Government of India has taken marvellous steps to achieve the target of 100% literacy. It implemented its first Five Year Plan(1951-56) of Social Education which aimed at leadership training and general education. Gram Shiksha Mohim, Non-formal education (NFE), Functional Literacy for Adult Women (FLAW), National Adult Education Programme (NAEP) and Rural Functional Literacy Project (RFLP) are a few milestones in the national literacy campaign. Some other remarkable projects such as National Policy on Education 1986 and National Literacy Mission (NLM) have helped in achieving the exponential literacy growth rate of 45% over the last half of 21st century. However, there is still a long way to go.
Current Population Of INDIA
- India: A brief Overview
After two centuries of coherent British colonial rule, India attained independence and became a sovereign secular nation on august 15, 1947.The republic of India is spread over a vast area of 3,287,590 square kilometers making it marginally more than one-third the size of the United States. With a unique distinction of being rich and diversified in its geographical presentation, religion and culture, India is a multilingual and multiethnic society. World’s major religions such as Hinduism and Buddhism have their roots of origin here. It is often referred to as an amalgamation of many countries tied together by a common destiny and the biggest yet strong and successful democracy. While it’s an emerging economic power but majority of life remains rooted to the rural areas. India has a vast population and is the 2nd country to cross the 1 billion population figure. Population of India is a big problem of Indian economic growth .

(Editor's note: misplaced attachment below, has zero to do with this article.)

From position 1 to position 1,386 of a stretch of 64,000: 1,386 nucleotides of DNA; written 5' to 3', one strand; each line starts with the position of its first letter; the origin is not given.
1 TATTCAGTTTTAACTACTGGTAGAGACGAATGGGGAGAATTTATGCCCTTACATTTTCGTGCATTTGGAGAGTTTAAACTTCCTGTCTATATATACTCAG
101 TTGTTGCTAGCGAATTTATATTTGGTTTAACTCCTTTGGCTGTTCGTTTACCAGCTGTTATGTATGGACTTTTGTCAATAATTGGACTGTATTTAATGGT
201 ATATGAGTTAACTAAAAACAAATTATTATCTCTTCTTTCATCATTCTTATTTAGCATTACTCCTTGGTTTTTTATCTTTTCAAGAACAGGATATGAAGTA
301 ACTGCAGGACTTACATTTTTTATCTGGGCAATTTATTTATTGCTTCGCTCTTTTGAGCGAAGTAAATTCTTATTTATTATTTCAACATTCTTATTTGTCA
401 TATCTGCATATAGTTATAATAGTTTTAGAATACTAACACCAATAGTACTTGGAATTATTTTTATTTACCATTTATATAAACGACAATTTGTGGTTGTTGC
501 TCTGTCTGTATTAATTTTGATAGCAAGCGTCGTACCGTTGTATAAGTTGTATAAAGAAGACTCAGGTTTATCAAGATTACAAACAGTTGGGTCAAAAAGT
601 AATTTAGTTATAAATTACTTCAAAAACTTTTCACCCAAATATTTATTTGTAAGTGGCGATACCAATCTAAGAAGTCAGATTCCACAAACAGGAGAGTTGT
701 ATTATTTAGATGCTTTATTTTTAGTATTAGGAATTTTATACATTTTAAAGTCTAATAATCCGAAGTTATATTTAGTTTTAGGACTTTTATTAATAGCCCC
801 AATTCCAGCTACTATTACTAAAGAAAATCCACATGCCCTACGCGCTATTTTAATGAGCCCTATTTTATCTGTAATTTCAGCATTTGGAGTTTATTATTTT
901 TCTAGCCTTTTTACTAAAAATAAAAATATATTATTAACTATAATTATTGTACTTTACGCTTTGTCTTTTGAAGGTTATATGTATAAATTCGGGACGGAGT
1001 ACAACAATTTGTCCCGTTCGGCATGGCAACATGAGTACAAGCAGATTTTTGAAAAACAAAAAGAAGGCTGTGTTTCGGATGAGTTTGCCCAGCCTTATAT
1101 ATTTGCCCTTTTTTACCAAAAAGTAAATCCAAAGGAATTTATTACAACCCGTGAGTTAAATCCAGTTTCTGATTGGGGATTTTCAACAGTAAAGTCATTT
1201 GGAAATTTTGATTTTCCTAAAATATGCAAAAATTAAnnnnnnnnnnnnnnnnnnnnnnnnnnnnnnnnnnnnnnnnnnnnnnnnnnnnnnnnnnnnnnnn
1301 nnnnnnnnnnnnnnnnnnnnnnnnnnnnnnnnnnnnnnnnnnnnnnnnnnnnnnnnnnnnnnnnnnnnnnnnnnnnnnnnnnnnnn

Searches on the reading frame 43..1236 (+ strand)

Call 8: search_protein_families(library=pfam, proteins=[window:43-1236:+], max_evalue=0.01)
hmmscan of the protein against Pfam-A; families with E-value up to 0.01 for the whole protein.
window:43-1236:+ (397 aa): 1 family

To access the detailed overview of population in India and its implications on the socio economic strata of the country and ways to combat such immense enhancement in population over the decades let’s get down to the categorized form of state of India firstly, as a British empowered colony and secondly, as a sovereign.
Population Of India, Census 2011 :- 1,210,193,422
- Population of India : Pre-Independence Era
India’s rapid rise of population was originated in the third decade of the 19th century which drew immense concern. Until 1920, India’s population was growing at snail pace owing to heavy loss of life due to famines, wars and epidemics.